Supported by generous help from the Turnovsky Endowment Trust

Third volume of Richard Farrell piano recordings a fascinating collection of till-now unreleased treasures

By , 16/12/2019
The third volume of recordings of piano performances by Richard Farrell (1926 – 1958) has appeared, nine years after the first volume. Apart from a couple of small pieces, none have been commercially released though Peter Mechen (who was the assistant producer and undertook research) reminds me that the Tchaikovsky concerto was played by the then Concert Programme in the 1980s and the Liszt recital was broadcast as part... read more

Wellington Chamber Orchestra succeeds with Šinkovec Burstin in Grieg piano concerto, and other Nordic classics

By , 08/12/2019
In my review of Jian Liu’s performance two years ago of Grieg’s Piano Concerto I remarked that I was mystified that it continued to be considered a popular, even hackneyed work when, for many years, it’s been so little performed. That lovely performance with Jian Liu may have prompted the Wellington Chamber Orchestra to take a look at it. If so they served themselves and Edvard Grieg very well Helios  Nielsen’s... read more

Haydn, Brahms and Brigid Bisley in superb recital from Diedre Irons and the Aroha Quartet

By , 01/12/2019
Haydn’s The Bird The last 2019 concert from the Aroha Quartet opened with Haydn’s quartet, The Bird, creating sounds that were quite stunning: not in the normal sense of fortissimo, exciting or cacophonous, but with sounds that were hardly of a string quartet at all. They were of such refinement and purity that they really did evoke the subtlest of bird calls that were pure and secretive, unearthly. The marking... read more

Diverting St Andrew’s lunchtime concert of Baroque wind music

By , 20/11/2019
If your local pub quiz threw a question at you: “Can you name a period when more great composers were born than any other?” The period 1835 – 1845 would be a good guess, or 1855 – 1865. But I’d lay the money on 1678 to 1688. Vivaldi, Rameau, JS Bach, Domenico Scarlatti, Zelenka, Weiss, Telemann, Handel, Porpora, Geminiani, just for starters; and that excludes two of the composers... read more

The Tudor Consort in remarkable performances of great poly-choral masterpieces from the 16th and 20th centuries

By , 16/11/2019
On successive Saturdays the Cathedral of St Paul has hosted quite major choral concerts, performing some of the greatest choral works. Much as it’s important to be exposed to compositions of our own time, I feel that there’s a tendency for musical bodies in all genres to be unduly burdened by an imagined obligation to perform contemporary music, most of which is listened to from a sense of obligation... read more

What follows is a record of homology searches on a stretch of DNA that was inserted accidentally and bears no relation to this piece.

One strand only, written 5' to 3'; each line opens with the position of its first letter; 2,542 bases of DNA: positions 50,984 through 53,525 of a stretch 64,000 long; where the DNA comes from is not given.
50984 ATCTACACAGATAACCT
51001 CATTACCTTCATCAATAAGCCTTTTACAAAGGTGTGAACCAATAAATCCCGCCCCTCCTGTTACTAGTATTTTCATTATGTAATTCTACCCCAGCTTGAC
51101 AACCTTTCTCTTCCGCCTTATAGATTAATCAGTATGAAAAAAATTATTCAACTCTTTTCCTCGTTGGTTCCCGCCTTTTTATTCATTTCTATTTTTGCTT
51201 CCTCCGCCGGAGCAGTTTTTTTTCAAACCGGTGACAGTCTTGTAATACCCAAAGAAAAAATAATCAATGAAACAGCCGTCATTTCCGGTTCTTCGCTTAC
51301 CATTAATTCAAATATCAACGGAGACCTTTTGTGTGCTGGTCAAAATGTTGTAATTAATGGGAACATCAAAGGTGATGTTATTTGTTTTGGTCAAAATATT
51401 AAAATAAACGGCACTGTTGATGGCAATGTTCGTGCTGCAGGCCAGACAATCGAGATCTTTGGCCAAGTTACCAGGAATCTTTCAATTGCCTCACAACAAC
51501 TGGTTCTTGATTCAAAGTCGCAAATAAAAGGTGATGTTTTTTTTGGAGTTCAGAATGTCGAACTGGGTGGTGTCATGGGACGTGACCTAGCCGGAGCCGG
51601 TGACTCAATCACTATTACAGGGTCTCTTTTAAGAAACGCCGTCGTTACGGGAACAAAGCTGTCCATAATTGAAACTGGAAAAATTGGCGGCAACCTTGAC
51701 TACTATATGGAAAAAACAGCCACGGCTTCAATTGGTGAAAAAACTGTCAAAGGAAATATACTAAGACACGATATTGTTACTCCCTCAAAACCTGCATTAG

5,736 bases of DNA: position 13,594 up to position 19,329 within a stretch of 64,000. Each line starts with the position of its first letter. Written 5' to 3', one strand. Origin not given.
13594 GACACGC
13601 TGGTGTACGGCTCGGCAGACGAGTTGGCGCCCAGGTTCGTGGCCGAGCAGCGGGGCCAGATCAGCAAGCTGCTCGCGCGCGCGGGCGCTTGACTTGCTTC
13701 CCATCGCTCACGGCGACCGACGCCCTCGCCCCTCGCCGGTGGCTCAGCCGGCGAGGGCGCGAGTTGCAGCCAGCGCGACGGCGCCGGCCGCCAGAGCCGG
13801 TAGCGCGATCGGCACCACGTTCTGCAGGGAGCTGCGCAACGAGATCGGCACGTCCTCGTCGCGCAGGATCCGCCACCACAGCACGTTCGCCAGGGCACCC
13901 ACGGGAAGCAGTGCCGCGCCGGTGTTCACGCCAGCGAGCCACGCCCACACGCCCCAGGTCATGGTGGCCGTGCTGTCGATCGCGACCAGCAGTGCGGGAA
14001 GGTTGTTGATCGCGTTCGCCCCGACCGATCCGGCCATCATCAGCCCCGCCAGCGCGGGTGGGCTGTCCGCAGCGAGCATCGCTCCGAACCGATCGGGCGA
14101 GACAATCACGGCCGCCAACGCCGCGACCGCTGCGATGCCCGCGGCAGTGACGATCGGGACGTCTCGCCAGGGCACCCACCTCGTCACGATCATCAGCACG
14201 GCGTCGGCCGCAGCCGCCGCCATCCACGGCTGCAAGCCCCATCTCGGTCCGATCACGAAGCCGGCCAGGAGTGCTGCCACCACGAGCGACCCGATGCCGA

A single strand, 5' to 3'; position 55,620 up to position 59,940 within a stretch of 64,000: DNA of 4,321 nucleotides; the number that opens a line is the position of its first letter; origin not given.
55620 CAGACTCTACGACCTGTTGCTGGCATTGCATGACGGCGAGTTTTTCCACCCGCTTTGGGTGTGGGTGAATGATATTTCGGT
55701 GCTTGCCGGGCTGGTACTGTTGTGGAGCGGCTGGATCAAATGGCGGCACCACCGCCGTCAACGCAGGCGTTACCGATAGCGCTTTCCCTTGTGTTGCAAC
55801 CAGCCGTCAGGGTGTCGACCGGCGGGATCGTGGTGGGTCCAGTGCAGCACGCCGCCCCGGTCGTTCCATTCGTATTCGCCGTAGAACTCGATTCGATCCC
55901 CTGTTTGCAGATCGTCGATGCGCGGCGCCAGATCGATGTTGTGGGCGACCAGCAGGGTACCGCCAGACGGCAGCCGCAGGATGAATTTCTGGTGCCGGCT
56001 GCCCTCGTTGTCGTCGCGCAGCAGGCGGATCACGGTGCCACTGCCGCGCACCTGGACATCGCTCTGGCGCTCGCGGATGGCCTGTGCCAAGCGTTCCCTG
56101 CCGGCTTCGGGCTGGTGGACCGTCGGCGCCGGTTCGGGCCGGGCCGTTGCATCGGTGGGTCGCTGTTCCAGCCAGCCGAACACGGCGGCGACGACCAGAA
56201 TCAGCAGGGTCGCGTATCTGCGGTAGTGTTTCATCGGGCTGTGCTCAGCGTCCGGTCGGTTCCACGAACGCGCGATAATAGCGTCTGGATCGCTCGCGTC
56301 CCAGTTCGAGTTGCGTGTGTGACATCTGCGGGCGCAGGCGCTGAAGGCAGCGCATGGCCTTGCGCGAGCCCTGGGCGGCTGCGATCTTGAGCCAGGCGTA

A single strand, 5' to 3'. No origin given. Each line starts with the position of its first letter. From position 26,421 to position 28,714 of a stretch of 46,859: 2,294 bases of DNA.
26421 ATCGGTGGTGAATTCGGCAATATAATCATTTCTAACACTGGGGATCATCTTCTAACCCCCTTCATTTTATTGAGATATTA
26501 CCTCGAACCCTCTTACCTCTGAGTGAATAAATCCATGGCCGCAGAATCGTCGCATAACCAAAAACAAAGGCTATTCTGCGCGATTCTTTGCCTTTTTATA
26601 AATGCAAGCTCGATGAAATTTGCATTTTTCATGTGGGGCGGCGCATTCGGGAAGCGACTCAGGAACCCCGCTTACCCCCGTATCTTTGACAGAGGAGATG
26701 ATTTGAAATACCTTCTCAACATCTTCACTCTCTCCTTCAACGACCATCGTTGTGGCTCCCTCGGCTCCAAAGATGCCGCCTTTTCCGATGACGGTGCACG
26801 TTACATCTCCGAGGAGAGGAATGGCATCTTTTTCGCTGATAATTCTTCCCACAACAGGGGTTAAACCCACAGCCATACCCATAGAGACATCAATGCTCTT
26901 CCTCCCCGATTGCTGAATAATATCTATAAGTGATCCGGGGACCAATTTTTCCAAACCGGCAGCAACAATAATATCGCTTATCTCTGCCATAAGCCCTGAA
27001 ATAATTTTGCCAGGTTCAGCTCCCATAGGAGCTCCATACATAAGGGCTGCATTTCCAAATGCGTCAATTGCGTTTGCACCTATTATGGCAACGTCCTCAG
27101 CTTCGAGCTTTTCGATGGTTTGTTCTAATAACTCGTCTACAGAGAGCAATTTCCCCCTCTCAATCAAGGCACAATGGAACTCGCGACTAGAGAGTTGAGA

Cantoris steps up to two of the great choral masterpieces, successfully in the face of difficulties

By , 09/11/2019
Handel’s Dixit Dominus was written in 1707 for the church of Santa Maria in Montesanto in Rome. He was in Italy between 1706 and 1710 and composed operas for Florence and Venice, but because the Vatican in Rome forbade opera, Handel wrote dramatic works in concert form, the most famous of which is the Dixit Dominus which is drawn from Psalm 110, part of the Catholic Vespers service, and... read more

NZSO: Salonen’s Violin Concerto points in a fruitful, inspiring direction; Schubert’s Greatness persists through 200 years

By , 08/11/2019
Here was another NZSO concert that merited a bigger audience. Again, as at the 24 October concert, the gallery was well inhabited but the stalls rather sparse. A concert that is dominated by a very long work, unless by Mahler or perhaps Bruckner, suffers from a lack of variety and there needs to be a smaller, first-half piece that will overcome it, probably a familiar and well-loved concerto. Finnish conductor... read more

Diverting and varied concert in The Queen’s Closet, devoted to all the pleasures at the Prefab

By , 03/11/2019
The lively atmosphere of the Prefab on Jessie Street provides a happy environment for all kinds of music, not least for classical music of all kinds. It facilitates experimental and early music, instrumental and choral, serious and whatever the opposite might be. The Queen’s Closet consists partly of NZSO and Orchestra Wellington players as well as some whose provenance I don’t know. The English Restoration They devote themselves to the Restoration, the... read more

Diverting recital by senior NZSM tutors Inbal Megiddo and Jian Liu at St Andrew’s lunchtime

By , 30/10/2019
A larger than usual audience came in from the sun to hear these two members of the music faculty of Victoria University (known as the New Zealand School of Music). Boccherini They began with one of Boccherini’s cello sonatas: one on A major. A look at the Boccherini catalogue shows 29 cello ‘sonatas, for cello solo (and basso)’, which is believed to mean probably a second cello; most were written when... read more

Three Beethoven string quartets from brilliant Ébène Quartet: part of their world-wide project

By , 25/10/2019
The concert by the Ébène Quartet was probably the most looked forward to concert of the 2019 Chamber Music New Zealand series, though Middle C this year is not really in a position to make a comprehensive comparison. We missed at least a couple of concerts, including that by the Brodsky Quartet in May. Ébène is a quartet with far more strings to its bows than merely hard-core classical stuff... read more

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